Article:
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Adverse Yaw

Adverse Yaw ... an operating defect

A fundamental knowledge of aerodynamics is basic to becoming a masterful pilot. A masterful pilot is a safe pilot.

Adverse yaw, like density altitude, is a term tossed about by pilots. Pilots have been trained to know what it is ... at least during their primary training. These terms often become forgotten or ignored with the passage of time.

Flight controls–to be effective–are balanced and responsive. The ailerons, however, have an operating defect.

For an airplane to turn, it must be banked so the total lift is divided into a vertical component that supports the weight of the airplane, and a horizontal component that causes the turn.

To make a left turn, the aileron control is moved left. The right aileron moves down, increasing the camber and lift of the right wing, thus causing it to rise. The left aileron moves up, decreasing the camber and lift of the left wing.

The adverse yaw problem arises (no pun intended) because lift and drag are directly proportional. With the increased lift of the right wing comes increased drag, and the decreased left on the left wing causes a decrease in drag.

These combine to cause the nose to yaw to the right. This momentary yaw (to the right in a left turn, to the left in a right turn) is adverse yaw, sometimes called adverse aileron drag.


Some aircraft designers have tried to compensate for adverse yaw by installing either differential-type or Frise-type ailerons.

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Differential Ailerons

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Frise Ailerons

When the aileron control of differential-type ailerons is moved, the up aileron travels farther (creating more drag) than the down aileron.

When the aileron control of Frise-type ailerons is moved, an offset hinge causes the forward part of the upward deflected aileron to be exposed below the wing (creating extra drag).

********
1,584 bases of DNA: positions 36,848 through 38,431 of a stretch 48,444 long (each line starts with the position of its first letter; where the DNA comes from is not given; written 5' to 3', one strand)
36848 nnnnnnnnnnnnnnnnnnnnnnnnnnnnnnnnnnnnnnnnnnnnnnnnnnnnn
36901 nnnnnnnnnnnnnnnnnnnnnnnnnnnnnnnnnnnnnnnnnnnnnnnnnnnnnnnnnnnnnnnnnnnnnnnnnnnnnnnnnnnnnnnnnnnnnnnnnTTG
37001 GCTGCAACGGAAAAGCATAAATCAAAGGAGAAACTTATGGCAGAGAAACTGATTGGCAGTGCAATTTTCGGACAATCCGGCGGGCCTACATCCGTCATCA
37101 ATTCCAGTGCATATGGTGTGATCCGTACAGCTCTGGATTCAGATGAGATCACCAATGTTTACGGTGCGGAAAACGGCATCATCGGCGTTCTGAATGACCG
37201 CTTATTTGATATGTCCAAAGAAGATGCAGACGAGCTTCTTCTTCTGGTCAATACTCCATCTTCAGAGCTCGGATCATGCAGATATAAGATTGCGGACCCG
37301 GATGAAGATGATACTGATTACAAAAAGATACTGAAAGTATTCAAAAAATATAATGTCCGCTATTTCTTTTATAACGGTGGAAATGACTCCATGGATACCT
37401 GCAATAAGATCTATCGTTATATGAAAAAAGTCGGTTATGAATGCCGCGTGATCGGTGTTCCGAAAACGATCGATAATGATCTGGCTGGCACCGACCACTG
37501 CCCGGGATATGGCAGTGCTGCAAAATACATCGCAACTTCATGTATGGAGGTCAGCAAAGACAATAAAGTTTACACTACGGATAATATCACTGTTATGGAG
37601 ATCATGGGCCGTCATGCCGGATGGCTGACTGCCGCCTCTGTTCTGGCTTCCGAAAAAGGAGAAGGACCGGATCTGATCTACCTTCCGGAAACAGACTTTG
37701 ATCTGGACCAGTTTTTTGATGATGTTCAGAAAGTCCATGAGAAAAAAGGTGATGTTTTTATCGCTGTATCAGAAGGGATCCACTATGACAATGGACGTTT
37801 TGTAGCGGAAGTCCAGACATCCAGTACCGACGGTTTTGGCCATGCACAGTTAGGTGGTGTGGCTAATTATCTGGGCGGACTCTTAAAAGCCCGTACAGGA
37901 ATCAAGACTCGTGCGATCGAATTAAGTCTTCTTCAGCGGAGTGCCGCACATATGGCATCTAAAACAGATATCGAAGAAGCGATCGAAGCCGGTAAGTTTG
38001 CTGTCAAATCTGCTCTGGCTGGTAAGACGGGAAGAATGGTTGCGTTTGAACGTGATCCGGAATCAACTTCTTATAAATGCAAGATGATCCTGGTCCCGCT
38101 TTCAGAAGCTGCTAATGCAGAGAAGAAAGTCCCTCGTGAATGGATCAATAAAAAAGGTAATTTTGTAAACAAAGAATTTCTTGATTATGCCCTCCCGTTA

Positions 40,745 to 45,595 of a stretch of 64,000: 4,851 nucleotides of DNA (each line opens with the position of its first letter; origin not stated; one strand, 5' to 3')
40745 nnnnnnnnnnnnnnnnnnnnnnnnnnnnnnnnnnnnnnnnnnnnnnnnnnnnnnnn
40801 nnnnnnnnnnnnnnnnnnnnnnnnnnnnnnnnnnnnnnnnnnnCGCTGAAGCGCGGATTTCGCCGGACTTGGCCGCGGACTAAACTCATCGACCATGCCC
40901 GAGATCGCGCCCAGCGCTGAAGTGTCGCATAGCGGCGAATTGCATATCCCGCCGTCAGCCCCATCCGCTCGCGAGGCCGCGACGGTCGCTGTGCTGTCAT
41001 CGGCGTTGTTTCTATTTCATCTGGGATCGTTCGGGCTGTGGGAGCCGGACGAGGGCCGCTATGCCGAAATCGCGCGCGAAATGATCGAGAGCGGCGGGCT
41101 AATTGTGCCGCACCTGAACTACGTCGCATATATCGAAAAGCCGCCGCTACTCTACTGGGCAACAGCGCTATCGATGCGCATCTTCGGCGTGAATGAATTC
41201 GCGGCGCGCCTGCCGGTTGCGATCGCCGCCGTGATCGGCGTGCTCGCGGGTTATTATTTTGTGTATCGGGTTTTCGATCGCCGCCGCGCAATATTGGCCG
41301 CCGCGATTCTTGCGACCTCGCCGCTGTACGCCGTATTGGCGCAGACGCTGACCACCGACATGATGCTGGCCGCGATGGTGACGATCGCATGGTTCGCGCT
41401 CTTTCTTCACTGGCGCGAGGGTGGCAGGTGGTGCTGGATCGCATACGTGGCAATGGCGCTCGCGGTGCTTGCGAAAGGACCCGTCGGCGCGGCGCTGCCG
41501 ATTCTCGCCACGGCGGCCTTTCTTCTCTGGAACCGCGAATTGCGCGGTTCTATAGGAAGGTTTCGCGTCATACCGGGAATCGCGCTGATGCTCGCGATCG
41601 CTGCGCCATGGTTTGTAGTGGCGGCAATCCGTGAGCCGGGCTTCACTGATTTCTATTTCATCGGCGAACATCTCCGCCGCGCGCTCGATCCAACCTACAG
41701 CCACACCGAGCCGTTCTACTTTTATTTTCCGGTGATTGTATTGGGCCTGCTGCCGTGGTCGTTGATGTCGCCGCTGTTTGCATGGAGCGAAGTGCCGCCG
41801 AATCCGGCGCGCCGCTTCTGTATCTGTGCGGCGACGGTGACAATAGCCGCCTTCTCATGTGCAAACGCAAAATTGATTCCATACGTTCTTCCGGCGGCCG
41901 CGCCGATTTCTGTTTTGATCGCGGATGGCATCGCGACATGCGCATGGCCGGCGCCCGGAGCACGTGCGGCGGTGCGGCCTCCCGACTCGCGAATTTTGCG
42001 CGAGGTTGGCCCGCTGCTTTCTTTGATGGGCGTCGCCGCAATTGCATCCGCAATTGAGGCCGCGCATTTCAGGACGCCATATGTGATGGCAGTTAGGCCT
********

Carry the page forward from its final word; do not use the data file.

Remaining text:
Both systems eliminate much, but not all, of the adverse yaw.

(This is sometimes improperly called a "Dutch roll")

A training maneuver, called the training roll or coordination roll, is often introduced early during primary flight training to teach the pilot to cope with adverse yaw. It is mostly forgotten after the private certificate is obtained. Many instructors consider the training roll maneuver to be of greater importance in teaching someone to fly than chandelles, lazy eights, or other commercial pilot maneuvers. A pilot getting into a different airplane can determine the amount of rudder that is required for proper coordination with the ailerons by using this maneuver.

Although the training roll is a simple maneuver, it is very effective in learning how to become a real pilot. Before trying the training roll, see what happens under the following conditions.

From straight-and-level flight at cruise airspeed, try left and right turns, using only the ailerons. Watch the nose yaw opposite the desired turn.

Next, use exaggerated rudder (use too much rudder pressure) while turning and watch the nose yaw too far in the direction of the desired turn.


Now, for the the training roll maneuver. Pick a prominent point on the horizon and roll into a bank in either direction. Apply coordinated rudder to compensate for adverse yaw.

If the nose yaws in the direction of the turn, too much rudder was used. If the nose yaws opposite the turn, not enough rudder was used. If the nose pivots on the reference point, the turn was coordinated.

When the desired bank is reached, use 20 or 30 degrees of bank, roll the opposite way to a bank of the same degree.

If the initial bank is to the left, it is necessary to lead the roll to the right with rudder to maintain the nose on the reference point. Again, if the nose yaws opposite the turn, not enough rudder was used. If it yaws toward the direction of the bank, too much rudder was used. If the nose pivots on the horizon reference point, you've got it. Ignore the ball of the turn-and-slip indicator during this maneuver.

During the transition from one bank to the other, the ball will be outside the index in a direction opposite the turn.

When you think you have this down, slow the roll rate, and try it again. After practicing until you can do this maneuver with precision, you are approaching a level of competency that makes you a pilot, but not a real pilot ... yet.

Next, while climbing at the best rate-of-climb speed, do the same maneuver. Besides compensating for adverse yaw, you now have to deal with torque, p-factor, asymmetrical thrust and the corkscrewing effect of the propeller slipstream.

Try the maneuver also when descending with reduced power at glide or approach airspeed.

This maneuver is particularly valuable when transitioning to different airplanes. Even airplanes of the same make and model will not fly the same, requiring different aileron/rudder coordination. When you have this maneuver down, you still cannot consider yourself a real pilot, unless you apply it to your flying.

Whenever you initiate a turn from level flight, climbs or descents, merely perform a training roll entry into that turn. When you want to return to wings-level flight, do a training roll maneuver to roll out. The turn will be coordinated. And, now you are a real pilot.

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